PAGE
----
Several weeks ago, we saw a video on Twitter of a woman being discharged from The Royal London Hospital after undergoing treatment for Covid-19.
The woman in the video was Amirun Nahar Choudhury who lives in Stepney, and in this interview we speak with her son, Omar, about how she’s feeling now.
Tell us some information about your mother:
My mum’s name is Amirun Nahar Choudhury, she is 59 years old and lives in Stepney, London, and she comes from Bangladesh.
When did she start to feel unwell, what were her symptoms and when did she decide to go to hospital?
My mum got a cough that started in December 2019 and she was constantly complaining of dryness in her throat. It was a cough that was dry and sometimes she would have mucus buildup. My dad and sister got her some cough syrup from over the counter to help her overcome it, but it didn’t help.
She started to get temperatures and night sweats but we though it was her cancer causing this because my mum is a follicular lymphoma cancer patient and a type 1 diabetic. Early on, my mum’s consultant also advised my sister to get her some over the counter medicine to help her.
My dad passed away on the 23rd of March 2020 to what was presumably due to Covid-19. After my dad passed away, we did not see her because we kept her in complete isolation. It was a very difficult time for my mum because none of us were with her and she was all alone. A week later she wasn’t feeling good. Her cough was much worse, she had a temperature, plus she was having a lot of difficulty breathing. She didn’t look or sound good and when we saw her on Facetime she told us to call an ambulance for her.
With the lockdown in place it was really difficult to go and visit her on the day she went to the hospital. My sister had to call an ambulance and all communication was done through the phone. The ambulance crew were really nice; they were helpful and dealt with the situation very nicely and efficiently. We were worried, but the guy reassured us that she will be fine and told us what the plan was which gave us much hope and confidence. They said she might have sepsis.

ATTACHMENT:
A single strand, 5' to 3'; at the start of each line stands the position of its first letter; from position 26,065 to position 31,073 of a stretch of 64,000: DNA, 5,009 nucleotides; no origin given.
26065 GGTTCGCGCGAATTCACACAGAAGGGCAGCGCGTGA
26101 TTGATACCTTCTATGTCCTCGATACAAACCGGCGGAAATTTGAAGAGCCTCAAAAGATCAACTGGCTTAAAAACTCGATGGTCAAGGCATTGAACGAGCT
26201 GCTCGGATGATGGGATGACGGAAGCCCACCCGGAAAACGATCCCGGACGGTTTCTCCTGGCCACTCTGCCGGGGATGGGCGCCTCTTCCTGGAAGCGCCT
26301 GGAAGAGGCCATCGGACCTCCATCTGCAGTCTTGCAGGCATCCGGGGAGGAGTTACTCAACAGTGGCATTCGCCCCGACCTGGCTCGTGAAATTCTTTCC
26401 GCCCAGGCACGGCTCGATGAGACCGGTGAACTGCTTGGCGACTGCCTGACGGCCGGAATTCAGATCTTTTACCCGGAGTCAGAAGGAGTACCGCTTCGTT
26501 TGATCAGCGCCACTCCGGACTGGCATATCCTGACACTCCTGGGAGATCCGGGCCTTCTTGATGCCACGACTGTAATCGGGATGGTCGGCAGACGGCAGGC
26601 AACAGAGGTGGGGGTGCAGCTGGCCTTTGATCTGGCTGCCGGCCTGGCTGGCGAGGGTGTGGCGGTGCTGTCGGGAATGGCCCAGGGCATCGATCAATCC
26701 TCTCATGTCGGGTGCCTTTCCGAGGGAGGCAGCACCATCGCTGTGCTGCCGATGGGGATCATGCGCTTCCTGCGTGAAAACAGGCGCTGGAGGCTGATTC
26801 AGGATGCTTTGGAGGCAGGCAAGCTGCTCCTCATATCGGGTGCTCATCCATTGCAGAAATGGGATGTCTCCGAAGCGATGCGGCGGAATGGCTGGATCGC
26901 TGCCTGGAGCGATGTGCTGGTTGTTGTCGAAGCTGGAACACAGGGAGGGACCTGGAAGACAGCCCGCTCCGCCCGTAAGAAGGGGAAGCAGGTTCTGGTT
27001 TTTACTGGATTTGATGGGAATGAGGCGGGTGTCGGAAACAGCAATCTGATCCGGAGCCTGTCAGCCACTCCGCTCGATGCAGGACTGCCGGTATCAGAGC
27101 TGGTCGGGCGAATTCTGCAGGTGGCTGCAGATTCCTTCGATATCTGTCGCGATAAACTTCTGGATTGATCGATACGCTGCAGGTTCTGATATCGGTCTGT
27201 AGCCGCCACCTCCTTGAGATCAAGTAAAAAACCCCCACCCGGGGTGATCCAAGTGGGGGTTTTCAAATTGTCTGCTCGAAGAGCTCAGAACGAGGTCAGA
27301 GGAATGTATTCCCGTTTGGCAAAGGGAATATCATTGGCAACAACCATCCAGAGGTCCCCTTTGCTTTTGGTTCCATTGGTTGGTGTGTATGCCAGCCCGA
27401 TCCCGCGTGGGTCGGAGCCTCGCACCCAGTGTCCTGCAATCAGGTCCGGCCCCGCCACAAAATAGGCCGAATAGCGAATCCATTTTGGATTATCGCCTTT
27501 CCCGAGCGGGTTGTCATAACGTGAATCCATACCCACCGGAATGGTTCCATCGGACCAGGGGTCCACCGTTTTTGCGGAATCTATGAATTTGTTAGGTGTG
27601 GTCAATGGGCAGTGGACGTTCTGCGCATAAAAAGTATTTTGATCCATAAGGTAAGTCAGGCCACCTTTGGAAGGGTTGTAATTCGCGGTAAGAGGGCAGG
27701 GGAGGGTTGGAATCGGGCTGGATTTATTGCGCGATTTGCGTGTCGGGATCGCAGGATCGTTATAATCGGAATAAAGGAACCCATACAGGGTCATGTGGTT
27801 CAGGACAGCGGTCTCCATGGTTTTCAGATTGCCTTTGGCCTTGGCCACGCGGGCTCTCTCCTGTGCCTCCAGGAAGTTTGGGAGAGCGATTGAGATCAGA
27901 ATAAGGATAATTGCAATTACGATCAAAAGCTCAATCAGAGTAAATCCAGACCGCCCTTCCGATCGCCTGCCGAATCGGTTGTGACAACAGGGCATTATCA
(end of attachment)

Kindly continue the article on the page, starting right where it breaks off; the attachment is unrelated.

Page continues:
How long was she in hospital for?
My mum was in hospital for nearly 4-and-a half weeks. During this period, the nurses and doctors were really kind to allow us to cook and deliver food to her whilst she was in ICU. This was a special requirement because of having a really bad mouth sore and ulcer. This was super helpful as it helped her carry on eating a very tiny amount which she had actually stopped doing. This gave her the energy and boost she really needed.
What was her experience like in hospital?
She was really happy with the doctors and nurses! Communication was a slight barrier, but she somehow overcame it. The nurses allowed us to communicate with her via Facetime which really helped us and her as well.
It was a daily routine and it gave our family the much-needed confidence to appreciate the service provided by the NHS and it was indeed what saved my mum. The doctors and nurses kept us up to date with my mum’s condition which was Covid-19 that they treated her for. My mum is so happy with the staff at The Royal London Hospital on Ward 13F that she’s constantly telling everyone that the staff were so nice and sweet and that they saved her life.
When was she discharged and able to go home?
My mum went into hospital on the 2nd April 2020, and she was discharged on the 6th May 2020. This was after the doctors felt she was fit enough not to be on the oxygen and was able to walk with her stick and eat little amounts that she managed.
How are you feeling now she’s home?
It’s really nice now that she’s back. She hasn’t fully got back to her usual self, most likely due to mourning my father’s sudden death so the shock is still in her system. She is gradually starting to eat, and by communicating with family members, progress can be seen in terms of her mental health.
She is very happy but confused. It’s been a very traumatic experience for her over the last few weeks along with all my family members. Hopefully, time will help her to heal along with all the medication and happy memories she has of my dad.
Any final words you’d like to mention?
We have focused so much on my mum who is a very vulnerable person, that it made us forget our dad who left us. But once again, I would like to thank the doctors and nurses at the Royal London for giving our mum a new chapter in her life.